My name is Jane, I’m from Malawi and I’m the coordinator of one of Sant’Egidio’s many DREAM (Disease Relief through Excellent and Advanced Means) Program centers, which have been set up throughout my country and in 11 other African countries. The Program started in 2002 and at the beginning its aim was to prevent and treat AIDS and malnutrition. Today its activities include not only the treatment of infectious diseases but also of chronic diseases and screening for the early diagnosis of cancer. The treatment is free of charge for everyone. Currently DREAM is taking care of 500,000 sick people and it is estimated that the Program has reached over 3,000,000 people through various training courses, and nutritional, health and social support. It is a great health Program that started with the right to treatment, in particular for the poorest people. DREAM has become an opportunity, a chance to develop and to make a decisive change in many fields: health education, the rights of the individual, a new consciousness for women, the culture of work and the development of a civil society. It is a Program that has changed the history of AIDS in Africa and it changed my story, as it has changed that of thousands of sick African people. Today I am a woman with great dignity, who many sick people from my country refer to, ask for help, and I’m often invited to speak a international conferences on AIDS I Africa, but 15 years ago my life was very different.
In 2001 my husband was diagnosed with AIDS, unfortunately very late. The drugs for the treatment were not yet available in my country and in 2004 my husband died. Life got very hard for me and my 3 children, I was kicked out of the house we lived in, I also got HIV and I was fired from the school I taught at for this. In a short time, for my family and for society, I became someone with no name and no rights, just a sick outcast.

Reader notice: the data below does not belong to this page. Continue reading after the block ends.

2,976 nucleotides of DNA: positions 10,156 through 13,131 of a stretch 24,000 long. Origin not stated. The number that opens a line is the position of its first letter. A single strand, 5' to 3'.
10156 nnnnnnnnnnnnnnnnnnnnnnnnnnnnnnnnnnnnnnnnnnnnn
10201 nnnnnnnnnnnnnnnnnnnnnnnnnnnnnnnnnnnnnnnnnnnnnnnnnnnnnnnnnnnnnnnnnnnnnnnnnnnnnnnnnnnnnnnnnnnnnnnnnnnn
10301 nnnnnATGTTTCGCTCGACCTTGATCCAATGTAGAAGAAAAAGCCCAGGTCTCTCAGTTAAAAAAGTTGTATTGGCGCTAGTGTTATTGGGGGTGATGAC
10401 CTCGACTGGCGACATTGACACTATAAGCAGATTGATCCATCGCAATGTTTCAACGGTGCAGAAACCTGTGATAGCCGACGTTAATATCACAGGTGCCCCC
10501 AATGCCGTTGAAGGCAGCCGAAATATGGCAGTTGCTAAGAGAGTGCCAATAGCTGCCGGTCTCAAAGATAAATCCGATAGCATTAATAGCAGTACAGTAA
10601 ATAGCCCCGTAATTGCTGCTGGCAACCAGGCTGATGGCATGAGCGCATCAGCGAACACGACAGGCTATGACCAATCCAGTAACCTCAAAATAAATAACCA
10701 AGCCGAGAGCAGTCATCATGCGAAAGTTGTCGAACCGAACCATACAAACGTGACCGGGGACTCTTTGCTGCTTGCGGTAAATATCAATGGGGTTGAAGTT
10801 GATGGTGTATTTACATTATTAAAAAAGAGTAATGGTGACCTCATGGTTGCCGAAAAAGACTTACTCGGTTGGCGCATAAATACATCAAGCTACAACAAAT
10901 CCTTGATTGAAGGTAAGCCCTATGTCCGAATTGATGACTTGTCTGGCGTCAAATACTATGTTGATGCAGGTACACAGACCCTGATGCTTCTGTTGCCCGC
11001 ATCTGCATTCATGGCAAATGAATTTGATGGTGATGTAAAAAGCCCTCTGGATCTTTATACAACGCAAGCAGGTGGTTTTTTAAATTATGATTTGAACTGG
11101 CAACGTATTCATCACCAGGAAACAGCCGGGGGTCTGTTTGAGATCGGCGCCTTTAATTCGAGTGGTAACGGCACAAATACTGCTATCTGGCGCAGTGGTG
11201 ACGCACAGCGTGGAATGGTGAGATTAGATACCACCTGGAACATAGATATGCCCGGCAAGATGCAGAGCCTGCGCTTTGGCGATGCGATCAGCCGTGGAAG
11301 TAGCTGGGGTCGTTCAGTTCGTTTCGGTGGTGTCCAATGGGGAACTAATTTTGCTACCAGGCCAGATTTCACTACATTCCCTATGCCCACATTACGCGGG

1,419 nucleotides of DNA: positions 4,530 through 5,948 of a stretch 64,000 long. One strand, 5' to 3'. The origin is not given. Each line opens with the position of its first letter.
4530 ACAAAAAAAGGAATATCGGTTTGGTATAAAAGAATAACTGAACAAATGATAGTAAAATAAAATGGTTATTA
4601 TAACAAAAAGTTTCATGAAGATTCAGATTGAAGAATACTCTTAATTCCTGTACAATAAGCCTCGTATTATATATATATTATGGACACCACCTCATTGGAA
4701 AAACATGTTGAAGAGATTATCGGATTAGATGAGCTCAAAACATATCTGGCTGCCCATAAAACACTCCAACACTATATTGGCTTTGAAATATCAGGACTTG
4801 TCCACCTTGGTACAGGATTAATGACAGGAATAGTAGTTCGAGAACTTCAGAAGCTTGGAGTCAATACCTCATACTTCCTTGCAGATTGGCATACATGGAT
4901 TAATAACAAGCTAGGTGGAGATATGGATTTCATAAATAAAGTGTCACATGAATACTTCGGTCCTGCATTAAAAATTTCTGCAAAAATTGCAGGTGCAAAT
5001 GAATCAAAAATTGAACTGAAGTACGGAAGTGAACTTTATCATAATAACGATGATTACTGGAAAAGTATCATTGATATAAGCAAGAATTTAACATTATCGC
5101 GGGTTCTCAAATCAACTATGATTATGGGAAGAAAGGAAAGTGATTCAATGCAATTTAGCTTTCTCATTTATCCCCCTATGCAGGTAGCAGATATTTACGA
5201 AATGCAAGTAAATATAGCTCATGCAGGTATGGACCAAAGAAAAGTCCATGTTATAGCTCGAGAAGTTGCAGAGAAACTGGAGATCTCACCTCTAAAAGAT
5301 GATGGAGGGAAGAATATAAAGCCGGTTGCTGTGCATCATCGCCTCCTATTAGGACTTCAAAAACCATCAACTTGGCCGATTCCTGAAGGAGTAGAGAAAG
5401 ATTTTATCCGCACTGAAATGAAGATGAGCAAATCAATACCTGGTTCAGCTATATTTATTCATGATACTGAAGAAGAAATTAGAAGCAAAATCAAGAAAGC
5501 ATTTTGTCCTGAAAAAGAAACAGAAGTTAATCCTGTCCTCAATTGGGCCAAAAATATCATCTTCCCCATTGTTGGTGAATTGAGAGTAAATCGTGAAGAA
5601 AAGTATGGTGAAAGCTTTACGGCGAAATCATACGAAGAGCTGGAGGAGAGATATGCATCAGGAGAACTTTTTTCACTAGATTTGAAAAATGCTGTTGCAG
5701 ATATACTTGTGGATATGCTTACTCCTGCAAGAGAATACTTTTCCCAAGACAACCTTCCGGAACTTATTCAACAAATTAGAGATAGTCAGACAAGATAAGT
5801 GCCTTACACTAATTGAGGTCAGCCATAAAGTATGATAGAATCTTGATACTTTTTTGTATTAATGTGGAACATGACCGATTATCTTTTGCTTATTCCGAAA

I was desperate, without any hope, I cried and wanted to die. I was completely in the dark and then one day a friend of mine told me that there was a therapy, that in Blantyre, my town, there was a center where I could get the therapy and care that I needed free of charge. This is how I met the Community of Sant’Egidio that took care of me through the DREAM Program. In Malawi, like in other countries in Africa, the first years of 2000, there were no antiretroviral drugs for treating AIDS, or at least only a very few and they had to be paid for. Finding out that you had AIDS was like a death sentence for most people and in fact many, many people died during those years.
DREAM introduced the antiretroviral drugs to Africa for everyone and it brought back the hope of life again. The treatment for sick people was good news and even sick people could have a future. Like the Good Samaritan in the Gospel, Sant’Egidio stopped in Africa next to sick people, it bandaged the wounds of the body and soul of so many people and gave them back their life.